Combien de gens ne sont abstraits que pour paraître profonds.
Even though abstract art is not my ‘thing, in the house of my 97-year-old friend Jacques I found a beautiful non-figurative piece. He got it from its author, Henk Bouwer, once the model maker of the famous Office of Meccano Architects.
This first photo is not of good quality, yet the plot is already visible, especially when a somewhat better picture of this detail is added:
Made of wood veneer, the artist created a paradox: A three-dimensional flat surface. In itself a beautiful shape, but more particularly very intriguing, this surely the result of Bouwer’s original profession. It also looks a bit like a scale model, however not presented as such. Whether perhaps it was also meant as a model we shall never know.
This is its plot. A slight alteration of ‘climate’- the blend of ambient humidity and temperature – will change the form of these thin wood layers. This work of art is alive. Actually, I would need the patience to sit in Jacques’ room for weeks, this time with a smart camera that would record the slow progress of all these fine transformations.
Directing a series of photographs like this, however, would also seriously test the patience of my host. He wants me first of all as a chess player and to receive as his guest.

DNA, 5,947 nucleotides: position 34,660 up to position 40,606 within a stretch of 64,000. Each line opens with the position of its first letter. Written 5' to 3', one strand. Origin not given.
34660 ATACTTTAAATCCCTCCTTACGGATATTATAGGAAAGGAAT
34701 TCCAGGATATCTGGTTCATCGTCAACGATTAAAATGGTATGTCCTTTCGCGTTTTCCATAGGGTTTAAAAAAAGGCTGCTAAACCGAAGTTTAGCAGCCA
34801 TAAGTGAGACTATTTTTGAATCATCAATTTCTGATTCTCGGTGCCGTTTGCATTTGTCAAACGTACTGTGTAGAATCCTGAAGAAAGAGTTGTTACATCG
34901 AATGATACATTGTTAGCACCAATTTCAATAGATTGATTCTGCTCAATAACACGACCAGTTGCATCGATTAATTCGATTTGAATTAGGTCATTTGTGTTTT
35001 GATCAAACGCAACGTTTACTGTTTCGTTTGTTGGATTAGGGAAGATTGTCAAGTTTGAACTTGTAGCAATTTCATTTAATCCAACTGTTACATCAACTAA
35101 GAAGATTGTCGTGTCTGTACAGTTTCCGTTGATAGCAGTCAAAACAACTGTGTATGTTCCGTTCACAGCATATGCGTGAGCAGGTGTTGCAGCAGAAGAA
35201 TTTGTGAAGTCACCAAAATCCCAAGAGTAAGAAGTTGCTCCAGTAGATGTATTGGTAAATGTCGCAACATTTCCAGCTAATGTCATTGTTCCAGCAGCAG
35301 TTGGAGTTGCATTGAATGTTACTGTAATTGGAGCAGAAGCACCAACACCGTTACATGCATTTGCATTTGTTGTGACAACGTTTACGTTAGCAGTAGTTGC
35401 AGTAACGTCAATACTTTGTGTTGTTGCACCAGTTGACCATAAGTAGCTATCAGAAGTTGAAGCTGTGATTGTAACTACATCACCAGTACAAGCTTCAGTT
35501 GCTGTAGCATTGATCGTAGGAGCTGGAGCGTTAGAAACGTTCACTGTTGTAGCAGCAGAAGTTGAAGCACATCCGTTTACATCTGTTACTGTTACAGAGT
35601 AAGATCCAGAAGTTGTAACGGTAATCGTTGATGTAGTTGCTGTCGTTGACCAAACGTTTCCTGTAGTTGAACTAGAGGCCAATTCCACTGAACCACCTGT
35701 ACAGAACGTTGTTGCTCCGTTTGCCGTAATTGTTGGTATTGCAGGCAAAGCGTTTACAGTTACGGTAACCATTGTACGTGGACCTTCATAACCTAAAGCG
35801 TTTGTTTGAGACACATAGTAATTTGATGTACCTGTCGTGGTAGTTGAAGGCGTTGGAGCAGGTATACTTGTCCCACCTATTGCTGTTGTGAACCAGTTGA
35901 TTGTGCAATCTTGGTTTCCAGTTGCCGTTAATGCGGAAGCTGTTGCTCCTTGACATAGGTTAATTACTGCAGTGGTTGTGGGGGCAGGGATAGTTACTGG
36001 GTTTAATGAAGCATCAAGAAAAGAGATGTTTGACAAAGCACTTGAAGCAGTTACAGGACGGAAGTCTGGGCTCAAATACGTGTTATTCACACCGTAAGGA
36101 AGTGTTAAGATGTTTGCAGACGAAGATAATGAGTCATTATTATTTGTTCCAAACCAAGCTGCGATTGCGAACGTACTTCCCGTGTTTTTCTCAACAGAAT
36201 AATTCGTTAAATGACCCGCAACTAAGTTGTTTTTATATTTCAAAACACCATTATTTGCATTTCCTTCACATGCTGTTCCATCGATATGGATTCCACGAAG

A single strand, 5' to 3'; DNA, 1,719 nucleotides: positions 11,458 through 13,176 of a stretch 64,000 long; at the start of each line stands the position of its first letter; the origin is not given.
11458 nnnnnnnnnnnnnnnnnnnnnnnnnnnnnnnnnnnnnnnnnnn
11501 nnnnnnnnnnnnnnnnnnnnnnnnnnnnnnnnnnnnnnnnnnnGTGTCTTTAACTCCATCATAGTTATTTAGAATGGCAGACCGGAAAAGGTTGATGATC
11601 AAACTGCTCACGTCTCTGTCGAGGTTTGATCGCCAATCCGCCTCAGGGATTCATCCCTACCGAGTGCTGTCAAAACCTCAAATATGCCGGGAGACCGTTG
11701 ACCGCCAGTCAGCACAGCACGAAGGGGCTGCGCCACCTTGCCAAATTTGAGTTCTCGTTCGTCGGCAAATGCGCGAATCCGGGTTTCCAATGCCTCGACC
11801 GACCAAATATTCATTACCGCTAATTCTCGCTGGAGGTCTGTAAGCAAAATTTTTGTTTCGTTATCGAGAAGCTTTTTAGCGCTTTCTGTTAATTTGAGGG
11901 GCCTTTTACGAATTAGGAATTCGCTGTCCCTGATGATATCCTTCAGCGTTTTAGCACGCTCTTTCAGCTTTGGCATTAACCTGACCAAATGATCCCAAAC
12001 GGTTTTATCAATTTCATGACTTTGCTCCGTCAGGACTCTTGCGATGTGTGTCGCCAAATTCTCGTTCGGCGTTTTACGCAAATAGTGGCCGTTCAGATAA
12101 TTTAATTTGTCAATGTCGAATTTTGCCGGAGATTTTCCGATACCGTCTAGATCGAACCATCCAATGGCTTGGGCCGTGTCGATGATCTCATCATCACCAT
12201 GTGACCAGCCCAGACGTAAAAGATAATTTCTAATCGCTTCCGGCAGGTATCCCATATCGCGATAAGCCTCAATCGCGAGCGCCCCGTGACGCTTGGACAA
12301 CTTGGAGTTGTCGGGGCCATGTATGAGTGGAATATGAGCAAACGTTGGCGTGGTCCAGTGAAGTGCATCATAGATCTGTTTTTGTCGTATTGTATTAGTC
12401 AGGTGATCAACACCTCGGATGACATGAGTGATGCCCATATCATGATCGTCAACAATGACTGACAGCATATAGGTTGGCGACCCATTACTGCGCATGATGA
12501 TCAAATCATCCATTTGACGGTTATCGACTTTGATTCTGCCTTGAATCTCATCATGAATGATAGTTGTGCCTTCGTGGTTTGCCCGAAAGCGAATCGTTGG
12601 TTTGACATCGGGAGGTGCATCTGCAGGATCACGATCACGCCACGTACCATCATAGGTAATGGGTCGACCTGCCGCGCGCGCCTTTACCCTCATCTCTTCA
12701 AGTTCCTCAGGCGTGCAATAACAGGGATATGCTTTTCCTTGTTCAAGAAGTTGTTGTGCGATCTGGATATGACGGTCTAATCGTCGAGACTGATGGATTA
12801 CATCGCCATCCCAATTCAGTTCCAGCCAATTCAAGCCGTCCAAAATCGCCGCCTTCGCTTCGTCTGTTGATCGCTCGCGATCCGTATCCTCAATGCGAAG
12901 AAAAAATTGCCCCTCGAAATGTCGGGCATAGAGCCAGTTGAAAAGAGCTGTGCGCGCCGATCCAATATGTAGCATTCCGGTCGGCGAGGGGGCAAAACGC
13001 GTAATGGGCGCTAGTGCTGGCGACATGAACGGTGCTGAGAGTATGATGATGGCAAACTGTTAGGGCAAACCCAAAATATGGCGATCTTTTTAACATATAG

Jacques is surely lucky that deafness has struck him. Your author often calls always himself loquax. Now the two of us can play our speechless parties without this chatterbox drawing his host’s attention away from the game.
There is, indeed, another picture on a wall that, every visit again, fascinates me, a drawing made by Jacques’ son Michel, the man who once played his jazzy cracker boxes in the Jazz clubs.
Again not ideal picture:
Yet again, a slightly better view of this detail:
Figuration here touches abstraction, a combination that suits me far better than pure abstract art. Is it a landscape? Is it a picture of the sea? ‘T is certainly in the eye of the beholder.
This much is certain: Absorbed in our chess game, Jacques and I feel nourished by the lustre of those images, even if our intimacy is guarded by this Mirror Eye in which pretty much everything is caught.
As if the two of us hide there – in our own small cosmos.
Sierksma 02/26/16 Haarlem